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A Review Of "A Dangerous Business". Lowell Bergmann & David Barstow. New York Times. Pbs Frontline. 2003

919 words - 4 pages

David H. Dallas (author)English 111: Writing IIClarion Universtiy of PASeptember 29, 2003A Review of "A Dangerous Business"The Canadian Broadcasting Corporation, the PBS television show Frontline, and the New York Times collaborated on a project which resulted in a series of New York Times articles entitled "Dangerous Business" and a documentary series of the same name that aired in January 2003. The nine-month investigation in particular dealt with McWane, Inc. of Birmingham, Alabama, the parent non-public company that owns Tyler Pipe in Tyler, Texas and a host of other iron foundries located across the U.S. and in Canada.The New York Times series opens with a grim statement that paints a ...view middle of the document...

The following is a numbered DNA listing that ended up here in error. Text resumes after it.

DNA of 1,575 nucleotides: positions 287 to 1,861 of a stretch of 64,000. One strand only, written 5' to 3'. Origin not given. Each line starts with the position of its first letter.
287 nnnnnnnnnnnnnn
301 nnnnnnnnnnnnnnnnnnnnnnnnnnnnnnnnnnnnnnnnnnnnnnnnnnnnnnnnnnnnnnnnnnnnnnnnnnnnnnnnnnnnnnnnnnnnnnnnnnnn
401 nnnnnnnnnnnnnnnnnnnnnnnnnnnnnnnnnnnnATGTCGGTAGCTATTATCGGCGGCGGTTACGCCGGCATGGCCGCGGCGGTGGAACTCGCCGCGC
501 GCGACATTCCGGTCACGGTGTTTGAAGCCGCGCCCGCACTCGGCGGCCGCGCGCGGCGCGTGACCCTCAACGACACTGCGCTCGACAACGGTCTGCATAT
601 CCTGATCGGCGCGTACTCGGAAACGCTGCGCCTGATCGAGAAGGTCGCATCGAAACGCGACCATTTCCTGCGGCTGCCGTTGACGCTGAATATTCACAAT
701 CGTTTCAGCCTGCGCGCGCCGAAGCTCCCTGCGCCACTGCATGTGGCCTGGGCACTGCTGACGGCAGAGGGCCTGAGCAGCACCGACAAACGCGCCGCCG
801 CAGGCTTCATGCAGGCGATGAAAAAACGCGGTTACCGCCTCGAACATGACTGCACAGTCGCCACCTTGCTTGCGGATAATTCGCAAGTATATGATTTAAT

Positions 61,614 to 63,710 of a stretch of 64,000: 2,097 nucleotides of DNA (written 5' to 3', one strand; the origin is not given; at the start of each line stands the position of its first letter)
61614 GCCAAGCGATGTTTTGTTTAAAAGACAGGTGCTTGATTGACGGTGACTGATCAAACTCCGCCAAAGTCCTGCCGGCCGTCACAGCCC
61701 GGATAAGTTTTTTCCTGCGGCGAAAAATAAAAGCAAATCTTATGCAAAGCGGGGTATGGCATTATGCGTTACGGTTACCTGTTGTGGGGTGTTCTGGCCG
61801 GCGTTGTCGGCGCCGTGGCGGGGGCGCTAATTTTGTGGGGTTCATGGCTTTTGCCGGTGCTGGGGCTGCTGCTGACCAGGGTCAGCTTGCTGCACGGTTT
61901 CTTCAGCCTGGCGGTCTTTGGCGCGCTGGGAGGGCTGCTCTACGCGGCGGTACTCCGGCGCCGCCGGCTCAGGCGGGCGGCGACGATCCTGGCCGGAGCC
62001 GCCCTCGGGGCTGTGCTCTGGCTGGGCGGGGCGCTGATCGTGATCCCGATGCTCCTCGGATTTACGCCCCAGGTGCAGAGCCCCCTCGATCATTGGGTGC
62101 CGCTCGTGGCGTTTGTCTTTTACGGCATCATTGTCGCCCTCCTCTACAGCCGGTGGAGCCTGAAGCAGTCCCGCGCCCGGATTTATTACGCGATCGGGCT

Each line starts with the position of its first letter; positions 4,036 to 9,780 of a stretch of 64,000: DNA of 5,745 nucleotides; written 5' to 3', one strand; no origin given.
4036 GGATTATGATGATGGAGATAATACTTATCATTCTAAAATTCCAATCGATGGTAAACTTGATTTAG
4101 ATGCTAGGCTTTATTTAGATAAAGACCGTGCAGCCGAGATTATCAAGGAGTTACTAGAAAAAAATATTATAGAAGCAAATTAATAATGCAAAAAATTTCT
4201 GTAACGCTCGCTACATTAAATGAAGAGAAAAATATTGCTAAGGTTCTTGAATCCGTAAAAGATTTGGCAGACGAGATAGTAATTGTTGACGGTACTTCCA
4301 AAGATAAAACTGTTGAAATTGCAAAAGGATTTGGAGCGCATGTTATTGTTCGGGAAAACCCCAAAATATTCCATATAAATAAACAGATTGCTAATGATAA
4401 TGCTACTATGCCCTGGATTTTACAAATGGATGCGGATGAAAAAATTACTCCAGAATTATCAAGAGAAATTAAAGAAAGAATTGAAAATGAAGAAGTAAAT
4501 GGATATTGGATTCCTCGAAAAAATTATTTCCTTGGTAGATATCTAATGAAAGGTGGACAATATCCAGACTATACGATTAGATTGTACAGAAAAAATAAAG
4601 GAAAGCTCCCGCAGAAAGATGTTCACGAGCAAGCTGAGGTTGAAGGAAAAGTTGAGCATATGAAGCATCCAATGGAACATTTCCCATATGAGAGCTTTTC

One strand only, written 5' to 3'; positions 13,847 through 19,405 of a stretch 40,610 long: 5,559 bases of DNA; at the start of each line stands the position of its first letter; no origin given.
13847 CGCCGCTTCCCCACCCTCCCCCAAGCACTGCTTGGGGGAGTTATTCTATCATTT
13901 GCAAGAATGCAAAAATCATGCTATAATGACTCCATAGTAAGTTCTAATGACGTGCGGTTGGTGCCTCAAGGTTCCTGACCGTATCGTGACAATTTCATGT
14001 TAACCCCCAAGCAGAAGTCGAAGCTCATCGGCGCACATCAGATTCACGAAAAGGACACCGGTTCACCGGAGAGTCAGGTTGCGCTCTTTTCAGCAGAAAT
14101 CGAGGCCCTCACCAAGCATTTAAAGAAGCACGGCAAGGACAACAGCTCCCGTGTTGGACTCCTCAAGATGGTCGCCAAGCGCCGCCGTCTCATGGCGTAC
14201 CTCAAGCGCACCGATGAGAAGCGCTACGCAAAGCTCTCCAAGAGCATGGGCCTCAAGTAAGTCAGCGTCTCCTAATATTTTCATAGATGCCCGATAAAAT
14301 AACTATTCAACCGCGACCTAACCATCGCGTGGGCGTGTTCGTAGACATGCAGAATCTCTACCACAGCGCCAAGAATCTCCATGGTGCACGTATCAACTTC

Unfortunately, say federal and state agencies, McWane has gone too far in their capitalistic dream! McWane has been labeled "lawless" and "rogue" by these investigators. The iron foundry sees things differently and calls it "the McWane way" (qtd. in Barstow and Bergmann 3).Plant safety was nonexistent. "You put people at risk" lamented a one-time high-ranking plant supervisor, "We did every day" (qtd. in Barstow and Bergmann 3). Laborers did not have access to required protective gear such as face guards, steel toed shoes and other clothing necessary to shield them from danger. In order to prevent their upper extremities from heat injuries, plant employees resorted to covering their hands with common duct tape. Heaters needed for machinery operators in cold weather were eliminated.The authors point out that injured workers were discouraged from reporting their injuries. During a one-year period from 2000 to 2001, disciplinary actions were instituted against over 350 laborers who reported job related trauma. Investigators from the Occupational Health and Safety Agency (OSHA) state that McWane used these tactics as a form of retribution (Barstow and Bergmann 9-10).Proper medical care was withheld. Marcos Lopez fell in March 2002, striking his back on a metal surface. He complained of dizzying pain and nausea, trouble breathing and a "burning in the bone" (qtd. in Barstow and Bergmann 12). He was denied examination at a hospital and sent home. On his third visit to the company clinic, Occu-Safe, radiological tests revealed a spinal fracture but he was not informed of this and again...

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